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Why you need to know about ClimateScience Olympiad

ClimateScience Olympiad is in search of brand new climate change solutions and is offering $10,000 USD to the best entries. Reckon you’ve got the brain power to get involved?

Fancy yourself an academic whiz kid? Do you have the answers to our pressing climate crisis questions and problems?

If you’re confident you’ve got a bright sustainability idea that needs hearing, you’ll want to check out ClimateScience Olympiad, a brand new online competition that’s giving young people new opportunities to make their inventions and concepts a reality.

Organised by the ClimateScience charity, the Olympiad will be taking place throughout 2021 and is open to all Gen Zers looking to make a difference. There are big money prizes up for grabs, networking events, and even a chance to rock up at the next United Nations Climate Summit (COP26).

Here’s our rundown of everything you need to know about the ClimateScience Olympiad, as well as some information on how to get involved. You’ll be raking in that cash and making a different before you know it.


What is ClimateScience Olympiad?

ClimateScience is an online education charity that provides young people with all the information they need on our climate crisis without the political bias or inaccessibility that you may find in the news and academic journals.

It offers a bunch of useful resources, including PowerPoint presentations, books, and even lesson plans for teachers. The charity was founded by two Gen Zers, Eric Steinberger and Isabel Key, and has a big focus on community initiatives and volunteer schemes.

Anyone can get involved, which makes it particularly appealing to teens and young adults who want to start somewhere and make a genuine impact on the climate crisis. Check out one of their recent videos explaining climate change and how it works.

One of ClimateScience’s big new community events is the Olympiad, which brings 10,000 qualifiers aged 14-25 from around the world together to research and propose new climate change solutions.

There will be a series of elimination rounds, with the final top 50 taking part in an event hosted at the United Nations Climate Summit (COP26) later this year. The eventual victors will be awarded a prize pool of $10,000 USD and you can either enter as a group or on your own.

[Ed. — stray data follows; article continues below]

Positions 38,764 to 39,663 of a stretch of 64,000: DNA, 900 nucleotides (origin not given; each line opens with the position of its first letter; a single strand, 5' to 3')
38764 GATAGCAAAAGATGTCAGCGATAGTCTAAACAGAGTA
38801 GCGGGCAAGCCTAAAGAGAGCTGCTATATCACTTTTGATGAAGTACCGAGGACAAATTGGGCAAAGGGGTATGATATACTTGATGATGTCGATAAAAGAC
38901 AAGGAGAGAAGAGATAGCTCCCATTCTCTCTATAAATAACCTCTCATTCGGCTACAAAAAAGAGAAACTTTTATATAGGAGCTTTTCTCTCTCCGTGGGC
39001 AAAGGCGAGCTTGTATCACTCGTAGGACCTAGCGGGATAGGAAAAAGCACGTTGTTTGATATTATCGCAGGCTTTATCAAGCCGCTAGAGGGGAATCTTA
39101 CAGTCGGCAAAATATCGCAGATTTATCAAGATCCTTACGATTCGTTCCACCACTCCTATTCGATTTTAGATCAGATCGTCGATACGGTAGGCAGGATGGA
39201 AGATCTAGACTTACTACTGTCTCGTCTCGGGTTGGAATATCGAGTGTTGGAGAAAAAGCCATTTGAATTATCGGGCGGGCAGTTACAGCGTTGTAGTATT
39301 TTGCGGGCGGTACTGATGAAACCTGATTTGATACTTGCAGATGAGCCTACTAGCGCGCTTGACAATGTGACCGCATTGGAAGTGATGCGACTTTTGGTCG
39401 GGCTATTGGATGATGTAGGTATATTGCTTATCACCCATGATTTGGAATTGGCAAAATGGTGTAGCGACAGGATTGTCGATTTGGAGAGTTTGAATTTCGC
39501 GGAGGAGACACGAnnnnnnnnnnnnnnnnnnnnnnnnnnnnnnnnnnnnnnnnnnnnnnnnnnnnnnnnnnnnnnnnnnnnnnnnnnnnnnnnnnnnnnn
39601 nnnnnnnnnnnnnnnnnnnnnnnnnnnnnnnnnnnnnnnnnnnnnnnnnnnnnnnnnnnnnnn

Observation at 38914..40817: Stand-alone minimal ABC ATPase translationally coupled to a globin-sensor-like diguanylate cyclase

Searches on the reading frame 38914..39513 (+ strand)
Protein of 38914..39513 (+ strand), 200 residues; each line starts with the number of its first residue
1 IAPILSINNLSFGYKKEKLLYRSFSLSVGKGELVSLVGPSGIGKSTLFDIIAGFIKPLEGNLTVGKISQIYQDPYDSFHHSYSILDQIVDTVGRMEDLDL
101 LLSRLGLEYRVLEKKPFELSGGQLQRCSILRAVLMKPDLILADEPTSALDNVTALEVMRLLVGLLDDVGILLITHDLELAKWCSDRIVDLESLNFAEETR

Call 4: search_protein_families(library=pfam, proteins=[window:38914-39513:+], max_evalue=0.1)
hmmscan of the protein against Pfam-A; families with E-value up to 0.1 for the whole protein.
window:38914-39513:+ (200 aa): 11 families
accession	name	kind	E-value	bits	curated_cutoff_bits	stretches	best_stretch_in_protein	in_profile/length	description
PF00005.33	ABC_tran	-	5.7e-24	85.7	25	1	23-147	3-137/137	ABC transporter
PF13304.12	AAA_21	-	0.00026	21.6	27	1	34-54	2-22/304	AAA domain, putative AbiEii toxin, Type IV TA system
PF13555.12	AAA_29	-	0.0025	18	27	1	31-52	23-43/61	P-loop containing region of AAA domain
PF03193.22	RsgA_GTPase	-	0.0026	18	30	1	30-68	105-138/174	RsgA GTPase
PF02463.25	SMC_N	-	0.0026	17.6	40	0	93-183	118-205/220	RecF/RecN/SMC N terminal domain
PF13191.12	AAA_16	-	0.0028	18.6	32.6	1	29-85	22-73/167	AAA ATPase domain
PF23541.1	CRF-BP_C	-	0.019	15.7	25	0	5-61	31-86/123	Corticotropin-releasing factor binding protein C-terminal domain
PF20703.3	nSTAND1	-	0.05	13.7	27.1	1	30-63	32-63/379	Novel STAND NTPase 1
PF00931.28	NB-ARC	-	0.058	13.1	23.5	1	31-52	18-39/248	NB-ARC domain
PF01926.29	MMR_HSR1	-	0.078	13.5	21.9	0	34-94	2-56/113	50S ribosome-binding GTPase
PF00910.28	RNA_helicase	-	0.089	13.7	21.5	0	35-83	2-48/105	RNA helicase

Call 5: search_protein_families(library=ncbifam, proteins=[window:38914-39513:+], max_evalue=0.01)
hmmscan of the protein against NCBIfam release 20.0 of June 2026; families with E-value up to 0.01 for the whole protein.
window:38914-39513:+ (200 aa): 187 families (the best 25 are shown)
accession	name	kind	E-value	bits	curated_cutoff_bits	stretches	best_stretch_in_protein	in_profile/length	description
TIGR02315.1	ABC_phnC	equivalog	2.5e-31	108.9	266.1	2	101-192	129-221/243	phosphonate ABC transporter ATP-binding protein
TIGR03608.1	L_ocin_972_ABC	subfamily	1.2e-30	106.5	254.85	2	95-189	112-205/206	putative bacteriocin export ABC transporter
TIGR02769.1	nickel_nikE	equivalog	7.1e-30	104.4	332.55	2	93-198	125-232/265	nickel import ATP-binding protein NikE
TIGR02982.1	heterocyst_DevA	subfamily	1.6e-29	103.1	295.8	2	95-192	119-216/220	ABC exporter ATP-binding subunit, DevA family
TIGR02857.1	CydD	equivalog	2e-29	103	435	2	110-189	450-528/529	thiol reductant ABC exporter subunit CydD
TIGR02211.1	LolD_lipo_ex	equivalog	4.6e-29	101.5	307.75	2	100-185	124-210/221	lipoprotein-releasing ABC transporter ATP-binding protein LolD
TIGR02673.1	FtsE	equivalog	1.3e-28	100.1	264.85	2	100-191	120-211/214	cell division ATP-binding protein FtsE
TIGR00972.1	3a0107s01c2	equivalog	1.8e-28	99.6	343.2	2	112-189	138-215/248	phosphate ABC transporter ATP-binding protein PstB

Here’s a video from ClimateScience explaining the competition in more detail.


How does it work?

Each group or individual participant will be given one of three problem statements on sustainability and climate change. They will then be required to create a proposal and response within three hours.

Participants will be given the general topic of their proposal statements ten days in advance in order to prepare, so it won’t be a completely intense mess. No pressure, eh?

Responses will be scored by a team of judges and the top 500 advance to the semi-finals. These are hosted in October and the top 50 of these will be heading to the United Nations Climate Summit for that alluring final.

Anyone between the ages of 14 and 25 can jump in too, even if you’re still at school. All entries are handled remotely online until the finals, so you don’t even need to hop on a train – you can do it all from the comfort of your home.

Here’s a breakdown of extra details from ClimateScience if you’re in need of some further specifics.


Where can I get involved?

If all this sounds right up your street, you can sign up on the official website here. You’ll find a ‘register for a qualifier in your language’ section where you can sign up dependent on location and time zone.

As mentioned you need to be a Gen Zer but you can either participate as a group or on your own. It’s best to get researched and started early, so the quicker you get involved the better!

If participating isn’t your thing, you can even sign up to be a judge of entries. You’ll need some academic background in a range of sustainability topics, including clean energy and waste management, among others. View the full document and signup sheet here.

Registration ends on August 1st, 2021, with the last qualifiers being picked in early September. You’ve some time to think it over but those who opt for group participation and sign up now have a better shot at winning.

If you do jump in and win that grand prize, don’t forget about us, okay? We’ll be here waiting to congratulate you come the end of the year.

 

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